Rhodotorula mucilaginosa

Rhodotorula mucilaginosa (previously: Rhodotorula rubra) is a yeast from the division of Basidiomycota.

Rhodotorula mucilaginosa, usually as a result of invasive processes, can cause rare but severe systemic diseases, such as:

  • Endocarditis (inflammation of the heart’s inner lining)

  • Meningitis (inflammation of the meninges)

  • Peritonitis (inflammation of the peritoneum)

  • Dermatitis

Rhodotorula mucilaginosa is widespread worldwide and is found in soil, water, on trees and flowers, in food, and air. The pathogen is able to form biofilms. This favors the colonization of catheters, prostheses and bronchoscopes.

Relevance of pathogen in transmission in endoscopy

  • Gastroenterology: Not relevant

  • Pulmonology: High

  • Ear, nose, and throat: Not relevant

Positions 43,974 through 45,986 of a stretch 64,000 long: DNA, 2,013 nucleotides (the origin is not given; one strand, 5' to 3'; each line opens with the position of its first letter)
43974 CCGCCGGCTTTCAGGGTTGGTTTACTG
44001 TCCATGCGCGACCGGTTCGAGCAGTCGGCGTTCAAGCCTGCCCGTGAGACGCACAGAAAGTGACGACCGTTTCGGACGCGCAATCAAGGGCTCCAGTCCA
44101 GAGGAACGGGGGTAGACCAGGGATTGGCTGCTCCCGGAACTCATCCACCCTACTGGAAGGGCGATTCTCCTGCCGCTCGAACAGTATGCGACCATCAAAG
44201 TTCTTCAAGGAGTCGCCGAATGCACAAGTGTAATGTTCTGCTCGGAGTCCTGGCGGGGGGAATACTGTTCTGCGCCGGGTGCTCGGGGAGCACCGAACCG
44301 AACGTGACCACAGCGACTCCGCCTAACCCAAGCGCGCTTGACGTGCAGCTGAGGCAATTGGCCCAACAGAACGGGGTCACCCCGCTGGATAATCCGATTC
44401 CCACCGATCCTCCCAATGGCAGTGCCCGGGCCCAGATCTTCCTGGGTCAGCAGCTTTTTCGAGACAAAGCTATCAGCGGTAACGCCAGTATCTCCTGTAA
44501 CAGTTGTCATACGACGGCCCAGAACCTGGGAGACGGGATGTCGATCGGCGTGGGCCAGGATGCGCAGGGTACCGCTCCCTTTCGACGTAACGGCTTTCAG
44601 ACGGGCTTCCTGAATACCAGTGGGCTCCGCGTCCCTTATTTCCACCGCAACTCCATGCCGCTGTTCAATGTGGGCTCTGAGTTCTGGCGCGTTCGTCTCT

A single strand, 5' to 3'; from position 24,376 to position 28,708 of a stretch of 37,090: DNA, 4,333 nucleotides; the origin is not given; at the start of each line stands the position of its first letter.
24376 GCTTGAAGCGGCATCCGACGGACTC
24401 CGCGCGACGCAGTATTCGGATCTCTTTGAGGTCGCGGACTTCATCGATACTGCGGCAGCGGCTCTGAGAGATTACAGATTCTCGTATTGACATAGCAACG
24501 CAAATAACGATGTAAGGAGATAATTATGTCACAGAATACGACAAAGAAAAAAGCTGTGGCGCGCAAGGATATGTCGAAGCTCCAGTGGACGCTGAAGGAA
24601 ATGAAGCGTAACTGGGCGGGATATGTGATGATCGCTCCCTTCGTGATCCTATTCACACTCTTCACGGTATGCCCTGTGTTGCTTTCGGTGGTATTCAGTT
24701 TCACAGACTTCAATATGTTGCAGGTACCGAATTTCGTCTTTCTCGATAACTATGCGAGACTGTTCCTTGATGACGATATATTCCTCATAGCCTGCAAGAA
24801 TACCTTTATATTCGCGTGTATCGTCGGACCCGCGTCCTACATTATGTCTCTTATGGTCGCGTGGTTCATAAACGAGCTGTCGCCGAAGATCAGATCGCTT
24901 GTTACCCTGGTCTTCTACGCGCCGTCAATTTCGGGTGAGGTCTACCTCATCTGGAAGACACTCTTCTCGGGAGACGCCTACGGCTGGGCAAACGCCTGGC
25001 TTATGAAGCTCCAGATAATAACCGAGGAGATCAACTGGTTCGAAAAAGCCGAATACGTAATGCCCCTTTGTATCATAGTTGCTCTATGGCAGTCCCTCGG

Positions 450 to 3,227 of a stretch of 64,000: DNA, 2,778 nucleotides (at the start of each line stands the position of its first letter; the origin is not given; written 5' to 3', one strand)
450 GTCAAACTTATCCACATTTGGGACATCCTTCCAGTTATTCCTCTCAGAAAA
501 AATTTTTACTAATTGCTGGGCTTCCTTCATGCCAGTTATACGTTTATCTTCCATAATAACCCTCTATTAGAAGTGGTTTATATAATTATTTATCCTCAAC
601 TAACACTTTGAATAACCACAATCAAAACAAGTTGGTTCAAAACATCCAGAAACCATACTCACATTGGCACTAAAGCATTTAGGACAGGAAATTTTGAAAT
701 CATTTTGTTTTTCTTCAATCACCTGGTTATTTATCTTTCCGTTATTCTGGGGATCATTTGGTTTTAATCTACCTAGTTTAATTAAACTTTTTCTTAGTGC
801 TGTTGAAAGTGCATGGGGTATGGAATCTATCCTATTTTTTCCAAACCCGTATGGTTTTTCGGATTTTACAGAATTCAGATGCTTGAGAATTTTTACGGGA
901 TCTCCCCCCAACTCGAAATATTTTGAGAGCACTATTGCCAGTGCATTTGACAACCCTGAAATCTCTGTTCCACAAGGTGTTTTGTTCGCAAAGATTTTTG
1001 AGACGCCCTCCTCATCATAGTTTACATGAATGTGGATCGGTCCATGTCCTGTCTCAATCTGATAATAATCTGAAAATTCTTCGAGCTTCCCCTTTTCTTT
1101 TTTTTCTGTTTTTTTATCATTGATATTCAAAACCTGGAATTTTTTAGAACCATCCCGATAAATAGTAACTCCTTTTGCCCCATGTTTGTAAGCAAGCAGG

• Urology: Not relevant

Relevance for endoscope surveillance

  • High concern organism

Transmission route

The exact transmission routes of Rhodotorula mucilaginosa are not yet known.

As a biofilm former, Rhodotorula mucilaginosa can also be spread and transmitted in healthcare facilities through water. The water used for final rinsing of endoscopes must therefore be microbiologically controlled.

Resistance to antifungals

Rhodotorula mucilaginosa is resistant to echinocandins.

Sources and further readings

  1. Gries O, Ly T: Infektologie – Kompendium humanpathogener Infektionskrankheiten und Erreger, Springer-Verlag Berlin Heidelberg, 2019.

  2. Hagan ME et al. A pseudoepidemic of Rhodotorula rubra: a marker for microbial contamination of the bronchoscope. Infect Control Hosp Epidemiol. 1995 Dec;16(12):727–8.

  3. Ioannou P et al. Rhodotorula species infections in humans: A systematic review. Mycoses. 2019 Feb;62(2):90–100. doi: 10.1111/myc.12856.

  4. Nunes JM et al. Molecular identification, antifungal susceptibility profile, and biofilm formation of clinical and environmental Rhodotorula species isolates. Antimicrob Agents Chemother. 2013 Jan;57(1):382–9.

  5. Tuon FF / Costa SF Rhodotorula infection. A systematic review of 128 cases from literature. Rev Iberoam Micol. 2008 Sep 30;25(3):135–40.